Working with extra-ordinary narrators

marcelo in the real world - smallMost people struggle with first person point-of-view narrators. Successful first person can make the reader feel close to the narrator, what they’re feeling and thinking. But what about a narrator who is bizarre, mentally ill, or different in a way that affects not only their voice but their whole world-view? How can you write a character like that and convince your reader? How do you stay credible?

Ever since The Curious Incident of the Dog in the Night-time by Mark Haddon, it seems more and more novels are being written with extra-ordinary narrators. That novel has a narrator with Aspberger’s syndrome, and in an article written for The Guardian, Haddon says nothing about Aspberger’s at all. Instead he says about the book: “The legs aren’t quite the same length. It isn’t entirely comfortable. It’s about how little separates us from those we turn away from in the street. It’s about how badly we communicate with one another. It’s about accepting that every life is narrow and that our only escape from this is not to run away (to another country, another relationship, a slimmer, more confident self) but to learn to love the people we are and the world in which we find ourselves.”

What are the challenges of this kind of narrator? Are you creating something like an unreliable narrator, or are you in fact creating one that is more reliable than usual? In order for him or her to convince the reader, everything has to work. The voice, the language, the world view, the emotions. If you create a narrator who is just like yourself, all of those things are already there. As soon as you step further and further away from your own experience, you have to use research and imagination and, most of all, you have to be consistent.

Consistency is the fence. Stay inside it (looking out at the world, so to speak) and the reader will go along with you. Fall outside and the spell is broken. Many of the writers who have created extra-ordinary narrators have done so from experience.  Francisco X. Stork, who wrote Marcelo in the Real World (Marcelo has high-functioning Aspberger’s) worked with young people with autism and Aspberger’s as a teenager, and now has a nephew with autism (it’s in his Author’s Note). The voice of his narrator, Marcelo, is strong, engaging and funny, but it’s also created with his clever use of language – for example, Marcelo uses no contractions – and his very literal world-view.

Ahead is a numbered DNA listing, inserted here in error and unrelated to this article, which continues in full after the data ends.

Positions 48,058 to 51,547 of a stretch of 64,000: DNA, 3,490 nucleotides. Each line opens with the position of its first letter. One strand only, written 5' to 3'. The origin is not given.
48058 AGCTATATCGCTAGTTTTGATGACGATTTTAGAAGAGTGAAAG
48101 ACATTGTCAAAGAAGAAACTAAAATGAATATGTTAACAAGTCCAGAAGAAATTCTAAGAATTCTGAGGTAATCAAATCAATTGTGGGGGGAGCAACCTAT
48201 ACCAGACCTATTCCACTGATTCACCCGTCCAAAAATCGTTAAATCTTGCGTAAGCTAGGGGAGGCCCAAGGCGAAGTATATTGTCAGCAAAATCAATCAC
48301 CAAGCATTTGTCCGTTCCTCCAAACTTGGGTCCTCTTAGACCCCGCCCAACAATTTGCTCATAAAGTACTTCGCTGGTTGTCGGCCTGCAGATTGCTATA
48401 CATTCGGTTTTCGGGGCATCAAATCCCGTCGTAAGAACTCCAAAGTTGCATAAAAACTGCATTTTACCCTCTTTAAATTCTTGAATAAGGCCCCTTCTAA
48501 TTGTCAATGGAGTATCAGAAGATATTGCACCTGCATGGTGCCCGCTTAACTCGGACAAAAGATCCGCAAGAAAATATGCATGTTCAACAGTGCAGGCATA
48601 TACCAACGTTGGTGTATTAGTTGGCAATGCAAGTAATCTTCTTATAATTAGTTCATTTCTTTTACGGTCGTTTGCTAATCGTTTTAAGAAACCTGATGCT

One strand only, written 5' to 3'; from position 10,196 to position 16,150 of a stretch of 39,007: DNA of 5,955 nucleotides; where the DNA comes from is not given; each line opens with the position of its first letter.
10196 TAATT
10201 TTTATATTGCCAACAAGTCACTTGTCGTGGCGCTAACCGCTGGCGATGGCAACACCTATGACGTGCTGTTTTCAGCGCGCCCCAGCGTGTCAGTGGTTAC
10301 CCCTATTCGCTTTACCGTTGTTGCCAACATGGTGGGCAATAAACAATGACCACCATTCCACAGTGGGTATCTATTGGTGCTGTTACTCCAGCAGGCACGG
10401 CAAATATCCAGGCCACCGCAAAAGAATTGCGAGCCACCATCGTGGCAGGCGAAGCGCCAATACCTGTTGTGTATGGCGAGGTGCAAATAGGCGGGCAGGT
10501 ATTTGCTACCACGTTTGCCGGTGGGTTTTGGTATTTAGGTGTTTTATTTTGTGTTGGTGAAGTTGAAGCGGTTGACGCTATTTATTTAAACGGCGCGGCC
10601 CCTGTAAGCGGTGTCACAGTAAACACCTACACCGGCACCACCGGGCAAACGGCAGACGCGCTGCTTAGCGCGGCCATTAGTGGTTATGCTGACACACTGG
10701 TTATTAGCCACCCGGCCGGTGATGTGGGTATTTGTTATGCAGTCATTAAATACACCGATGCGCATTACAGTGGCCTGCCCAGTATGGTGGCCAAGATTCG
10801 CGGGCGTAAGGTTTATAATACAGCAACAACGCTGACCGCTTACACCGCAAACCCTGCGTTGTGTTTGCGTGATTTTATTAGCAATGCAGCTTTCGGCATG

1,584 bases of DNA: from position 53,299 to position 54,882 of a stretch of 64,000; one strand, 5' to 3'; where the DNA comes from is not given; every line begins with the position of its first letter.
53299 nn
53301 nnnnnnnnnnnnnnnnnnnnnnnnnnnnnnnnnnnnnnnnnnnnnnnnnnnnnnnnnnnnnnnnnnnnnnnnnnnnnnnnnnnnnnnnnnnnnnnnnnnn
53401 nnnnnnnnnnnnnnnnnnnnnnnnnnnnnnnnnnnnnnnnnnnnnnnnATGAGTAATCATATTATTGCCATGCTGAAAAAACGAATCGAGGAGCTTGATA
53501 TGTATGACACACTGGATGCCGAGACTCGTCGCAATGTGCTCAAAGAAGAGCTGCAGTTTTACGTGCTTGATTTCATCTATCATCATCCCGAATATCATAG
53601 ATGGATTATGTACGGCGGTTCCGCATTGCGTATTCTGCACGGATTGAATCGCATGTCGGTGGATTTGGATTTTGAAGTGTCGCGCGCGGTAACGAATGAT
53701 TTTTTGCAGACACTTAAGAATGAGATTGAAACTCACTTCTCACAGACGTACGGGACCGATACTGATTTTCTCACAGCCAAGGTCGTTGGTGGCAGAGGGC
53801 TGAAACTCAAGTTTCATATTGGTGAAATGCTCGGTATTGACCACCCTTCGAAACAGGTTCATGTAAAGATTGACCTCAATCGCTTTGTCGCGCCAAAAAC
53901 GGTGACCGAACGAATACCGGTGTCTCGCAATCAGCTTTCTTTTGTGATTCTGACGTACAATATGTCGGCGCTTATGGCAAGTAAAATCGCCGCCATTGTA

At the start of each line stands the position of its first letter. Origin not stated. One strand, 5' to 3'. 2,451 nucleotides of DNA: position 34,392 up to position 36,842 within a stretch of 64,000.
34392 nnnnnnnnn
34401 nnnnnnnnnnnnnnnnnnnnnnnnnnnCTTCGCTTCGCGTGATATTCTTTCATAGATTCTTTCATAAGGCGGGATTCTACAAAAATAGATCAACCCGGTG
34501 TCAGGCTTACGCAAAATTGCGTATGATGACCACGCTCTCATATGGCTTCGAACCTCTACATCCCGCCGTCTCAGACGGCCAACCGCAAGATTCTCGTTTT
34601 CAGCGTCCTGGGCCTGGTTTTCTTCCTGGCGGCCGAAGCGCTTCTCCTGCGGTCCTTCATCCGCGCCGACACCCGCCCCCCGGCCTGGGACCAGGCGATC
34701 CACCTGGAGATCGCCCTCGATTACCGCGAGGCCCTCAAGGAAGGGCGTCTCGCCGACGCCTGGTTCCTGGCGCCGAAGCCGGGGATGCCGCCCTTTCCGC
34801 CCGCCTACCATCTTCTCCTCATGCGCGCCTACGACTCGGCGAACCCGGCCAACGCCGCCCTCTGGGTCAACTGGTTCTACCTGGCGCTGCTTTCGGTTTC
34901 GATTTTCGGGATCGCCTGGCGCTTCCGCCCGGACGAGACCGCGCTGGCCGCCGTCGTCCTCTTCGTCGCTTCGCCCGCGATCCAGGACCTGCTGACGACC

In Room by Emma Donoghue, the narrator, Jack, is five and has never known a world outside the mostly-underground room he lives in.  It’s a masterful novel – Jack’s narration never falters, and his view of his tiny (and then rapidly widening) world is very convincing. Donoghue says on her website: “I borrowed observations, jokes, kid grammar and whole dialogues from our son Finn, who was five while I was writing it. Room was also inspired by… ancient folk motifs of walled-up virgins who give birth (e.g. Rapunzel), often to heroes (e.g. Danaë and Perseus).  Room was also inspired by… the Fritzl family’s escape from their dungeon in Austria.”

The other challenge is that the reader needs to feel some kind of empathy, at least, with the narrator, especially in first person. It’s where humor can help a lot. Until the reader becomes accustomed to the oddness of the voice, you have to use every tool at your disposal to keep them engaged – intrigue, story questions, great language, character, and so on. The only novel I could think of where I was never truly engaged or empathetic was Just In Case by Meg Rosoff (the narrator is mentally disturbed). When I went and found my copy and checked, it uses third person point of view. Now I’m wondering if first person would have worked better? Just one more decision an author makes!

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